It’s late at night, and you’ve been patting your little one on the back for what seems like forever hoping for a burp. You’re beyond frustrated and the only thought running through your mind is how much longer you have to keep trying.
Does this scenario sound familiar? Burping your baby can seem like a game without clear rules. When to do it? For how long? When can you stop? These are all questions that have probably crossed your mind at some point (particularly late at night when you want to go back to bed!)
We understand that it’s no fun trying to play a game when you don’t know the rules, so we’re here to help. (Not with the late-night bottles though. Sorry, that’s all you!)
While only you can make the decision on when to not burp (or burp) your baby, we’ve got you covered with some information about burping and some tips to help your baby if gas keeps making them upset. So, before you lose any more sleep…
One reason why you may feel you’ve never gotten a clear answer about burping is that every baby is unique and their individual needs will be different.
When a baby eats, they also take in some air. (Breastfed babies typically take in a little less air, but no matter how you feed your baby, they’ll take some air in along with their food.) This air can leave your little one feeling gassy and uncomfortable if it doesn’t find its way out.
It’s recommended that newborn babies be burped between breasts if breastfeeding and every 2 to 3 ounces if bottle feeding. However, burping may need to happen more or less frequently depending on your particular child’s needs.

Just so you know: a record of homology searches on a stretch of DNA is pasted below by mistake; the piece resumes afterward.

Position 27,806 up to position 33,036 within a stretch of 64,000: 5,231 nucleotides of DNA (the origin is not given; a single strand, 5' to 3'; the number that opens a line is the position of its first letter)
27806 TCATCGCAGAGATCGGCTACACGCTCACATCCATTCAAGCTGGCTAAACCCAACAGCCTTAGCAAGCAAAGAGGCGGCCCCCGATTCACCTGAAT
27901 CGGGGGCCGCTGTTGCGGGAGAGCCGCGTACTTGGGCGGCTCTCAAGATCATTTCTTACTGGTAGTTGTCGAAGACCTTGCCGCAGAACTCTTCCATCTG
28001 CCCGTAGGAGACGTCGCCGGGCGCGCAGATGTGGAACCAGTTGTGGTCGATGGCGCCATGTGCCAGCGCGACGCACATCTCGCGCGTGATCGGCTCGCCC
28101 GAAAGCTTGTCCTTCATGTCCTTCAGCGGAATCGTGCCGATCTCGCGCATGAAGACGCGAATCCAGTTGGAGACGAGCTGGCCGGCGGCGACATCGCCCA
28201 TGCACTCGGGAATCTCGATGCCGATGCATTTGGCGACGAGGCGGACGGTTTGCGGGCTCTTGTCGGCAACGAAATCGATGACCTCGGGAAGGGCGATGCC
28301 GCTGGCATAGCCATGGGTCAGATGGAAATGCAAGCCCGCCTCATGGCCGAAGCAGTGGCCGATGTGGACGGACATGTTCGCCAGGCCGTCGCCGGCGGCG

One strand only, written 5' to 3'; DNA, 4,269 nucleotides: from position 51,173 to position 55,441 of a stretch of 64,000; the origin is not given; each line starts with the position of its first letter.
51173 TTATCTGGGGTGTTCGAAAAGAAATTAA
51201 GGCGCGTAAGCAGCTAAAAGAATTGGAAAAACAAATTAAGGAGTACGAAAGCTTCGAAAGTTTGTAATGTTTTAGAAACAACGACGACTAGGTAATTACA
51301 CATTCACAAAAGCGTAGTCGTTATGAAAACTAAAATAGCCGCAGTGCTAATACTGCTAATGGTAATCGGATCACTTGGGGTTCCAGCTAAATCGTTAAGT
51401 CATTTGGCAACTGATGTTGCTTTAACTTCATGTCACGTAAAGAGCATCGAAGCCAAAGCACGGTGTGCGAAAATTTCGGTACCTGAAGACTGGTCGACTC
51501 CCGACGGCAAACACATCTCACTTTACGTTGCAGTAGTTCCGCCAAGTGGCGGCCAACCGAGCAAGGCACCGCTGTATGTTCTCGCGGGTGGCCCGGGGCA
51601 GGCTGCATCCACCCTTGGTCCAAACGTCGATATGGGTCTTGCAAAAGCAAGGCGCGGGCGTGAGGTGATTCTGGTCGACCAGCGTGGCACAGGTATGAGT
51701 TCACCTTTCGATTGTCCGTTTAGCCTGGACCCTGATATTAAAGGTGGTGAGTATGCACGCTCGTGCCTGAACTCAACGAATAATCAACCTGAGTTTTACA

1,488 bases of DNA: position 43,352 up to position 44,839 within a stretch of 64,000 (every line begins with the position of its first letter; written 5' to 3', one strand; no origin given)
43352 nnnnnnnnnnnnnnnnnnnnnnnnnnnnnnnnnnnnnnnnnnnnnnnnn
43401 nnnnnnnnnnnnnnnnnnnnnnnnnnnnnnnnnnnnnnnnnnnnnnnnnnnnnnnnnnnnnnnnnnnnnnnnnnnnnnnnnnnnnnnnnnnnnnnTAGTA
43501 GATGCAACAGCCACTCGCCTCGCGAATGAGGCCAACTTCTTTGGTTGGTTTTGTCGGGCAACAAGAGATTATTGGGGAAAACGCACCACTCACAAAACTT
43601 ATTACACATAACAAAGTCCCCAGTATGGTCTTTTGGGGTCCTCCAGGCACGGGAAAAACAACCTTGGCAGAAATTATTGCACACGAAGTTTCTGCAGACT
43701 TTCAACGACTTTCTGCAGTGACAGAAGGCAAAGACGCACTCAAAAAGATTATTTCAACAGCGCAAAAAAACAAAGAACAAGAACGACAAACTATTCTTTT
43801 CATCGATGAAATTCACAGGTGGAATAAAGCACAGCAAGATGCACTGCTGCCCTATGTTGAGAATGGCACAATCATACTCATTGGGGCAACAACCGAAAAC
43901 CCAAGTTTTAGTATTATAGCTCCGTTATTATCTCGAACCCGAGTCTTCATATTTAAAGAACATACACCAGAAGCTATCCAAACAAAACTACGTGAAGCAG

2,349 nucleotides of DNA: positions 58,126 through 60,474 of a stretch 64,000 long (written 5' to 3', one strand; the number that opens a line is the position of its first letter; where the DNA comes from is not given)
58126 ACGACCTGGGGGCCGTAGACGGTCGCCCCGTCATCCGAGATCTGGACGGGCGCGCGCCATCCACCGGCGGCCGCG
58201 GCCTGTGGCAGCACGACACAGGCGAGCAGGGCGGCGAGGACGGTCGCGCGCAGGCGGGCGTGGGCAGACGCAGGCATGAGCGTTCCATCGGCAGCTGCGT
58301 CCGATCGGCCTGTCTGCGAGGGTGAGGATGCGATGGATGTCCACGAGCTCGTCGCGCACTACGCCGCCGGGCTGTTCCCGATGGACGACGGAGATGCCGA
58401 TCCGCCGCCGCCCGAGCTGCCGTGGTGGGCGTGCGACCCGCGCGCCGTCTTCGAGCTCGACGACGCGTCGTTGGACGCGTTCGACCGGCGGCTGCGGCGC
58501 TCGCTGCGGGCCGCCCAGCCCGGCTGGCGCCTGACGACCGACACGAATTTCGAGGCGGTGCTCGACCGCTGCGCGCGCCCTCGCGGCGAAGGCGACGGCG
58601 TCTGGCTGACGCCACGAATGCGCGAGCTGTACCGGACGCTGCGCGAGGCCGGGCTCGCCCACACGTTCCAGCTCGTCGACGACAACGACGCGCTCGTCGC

In general, you can stop burping most babies by the time they are 4 to 6 months old, according to Boys Town Pediatrics in Omaha, Nebraska.
Babies can be burped in many ways and while being held in a variety of positions. If you feel that your baby needs to burp, but are not having success with one position, it can be useful to try switching techniques!
Many newborn parents burp their baby, because they worry that their little one won’t be able to release gas on their own. However, some babies burp easily on their own or seem less gassy in general. It may not be necessary to burp your baby at all during a feed.
If you dread burping your baby frequently, there is also research on your side. According to
So, what if you want to burp your baby, but it’s taking forever for a burp to come out?
If your baby hasn’t burped after a minute or so of trying, you can probably move on or try again later. There’s a good chance that your baby just doesn’t need to burp right then.
By keeping an eye out for any signs of discomfort (e.g., squirming, pulling away), you’ll quickly figure out when your baby needs a little extra help.
Sometimes burping your little one may not be enough to relieve their discomfort. If your baby seems uncomfortable from gas there are plenty of other options beyond burping you can try. These include:
Bicycle their legs
Laying your child on their back and moving their legs like they are pedaling a bicycle can help gas work its way out. (Poop can also sometimes find its way out with this technique if your little one is working to push it out!)
Proponents of massaging babies say it might improve infants’ circulatory and digestive systems, which can potentially help with gas and constipation. That said, there’s little scientific research to back these claims.